Staunch Conservative Mike Pence to Be Trump's Running Mate

The Indianapolis Star reports that Indiana Gov. Mike Pence will drop his re-election bid and assume the role of Donald Trump’s vice presidential candidate, according to sources familiar with the Republican frontrunner’s decision.

The reports come after weeks of speculation over who Trump will choose as his running mate; his campaign vetted a number of high-profile Republicans—including Newt Gingrich and Chris Christie—in a series of meet-and-greets and campaign rallies designed to test the potential running mate’s viability.

The Trump campaign was quick to insist the candidate has not yet made a formal decision, but Trump campaign officials did not dispute questions posed by the Washington Post about Pence’s likely role in the upcoming election.

Pence, who previously supported Ted Cruz, is a hard-lined Christian conservative, representing the rank-and-file Republican coalition that’s found little representation in Trump’s more populist brand of conservatism. The Indiana governor signed the 2015 “religious freedom” law which, according to critics, effectively allows businesses to ban LGBT customers under the guise of “religious freedom.” Earlier this year,  he signed a bill making it illegal to for women to seek an abortion based on race, gender, or disability of the fetus; the Indiana Supreme Court eventually blocked that law from taking effect.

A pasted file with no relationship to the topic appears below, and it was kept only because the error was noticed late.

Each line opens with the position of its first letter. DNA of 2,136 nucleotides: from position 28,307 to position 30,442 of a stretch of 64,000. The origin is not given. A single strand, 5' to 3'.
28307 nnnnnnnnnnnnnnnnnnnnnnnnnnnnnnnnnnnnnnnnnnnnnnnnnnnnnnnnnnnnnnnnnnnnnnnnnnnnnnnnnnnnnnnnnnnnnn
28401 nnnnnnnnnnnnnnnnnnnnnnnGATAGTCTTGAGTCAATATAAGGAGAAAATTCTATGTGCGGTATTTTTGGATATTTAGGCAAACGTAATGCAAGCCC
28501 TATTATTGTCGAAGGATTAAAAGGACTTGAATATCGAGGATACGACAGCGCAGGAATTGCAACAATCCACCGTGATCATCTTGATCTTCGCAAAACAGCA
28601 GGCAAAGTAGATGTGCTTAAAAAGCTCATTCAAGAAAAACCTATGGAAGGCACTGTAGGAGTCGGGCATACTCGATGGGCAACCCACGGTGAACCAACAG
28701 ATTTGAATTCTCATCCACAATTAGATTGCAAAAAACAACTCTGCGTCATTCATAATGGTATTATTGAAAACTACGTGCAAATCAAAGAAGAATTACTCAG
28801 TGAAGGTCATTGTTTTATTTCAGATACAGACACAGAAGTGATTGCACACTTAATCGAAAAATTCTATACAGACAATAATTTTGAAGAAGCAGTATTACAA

Trump’s likely running mate apparently shares Trump’s anti-immigration attitudes. He suspended the relocation of Syrian refugees in Indiana and voted in favor of a fence along the Mexican border. But he does part ways with Trump on some issues; in December of last year, Pence criticized his future running mate’s call to ban all Muslims from entering the United Sates, tweeting “Calls to ban Muslims from entering the U.S. are offensive and unconstitutional.”

Pence, who once called himself "Rush Limbaugh on decaf,” is a political and strategic pick for the Republican candidate, whose ostentatious demeanor has alienated prominent social conservatives throughout the campaign. In Pence, Trump found a running mate who can reach out to the party’s hard right constituents, bringing a sense of seriousness to a campaign largely characterized by demeaning rhetoric and hyperbolic claims. 

“It’s no secret I’m a big fan of Mike Pence’s,” Speaker of the House Paul Ryan and tepid supporter of Trump told the New York Times. “We’re very good friends. I have very high regard for him. I hope that he picks a good movement conservative. Clearly Mike is one of those.”

Trump, whose heralded himself as a party outsider throughout his campaign, finally made a nod to the establishment. Looks like politics as usual, after all.


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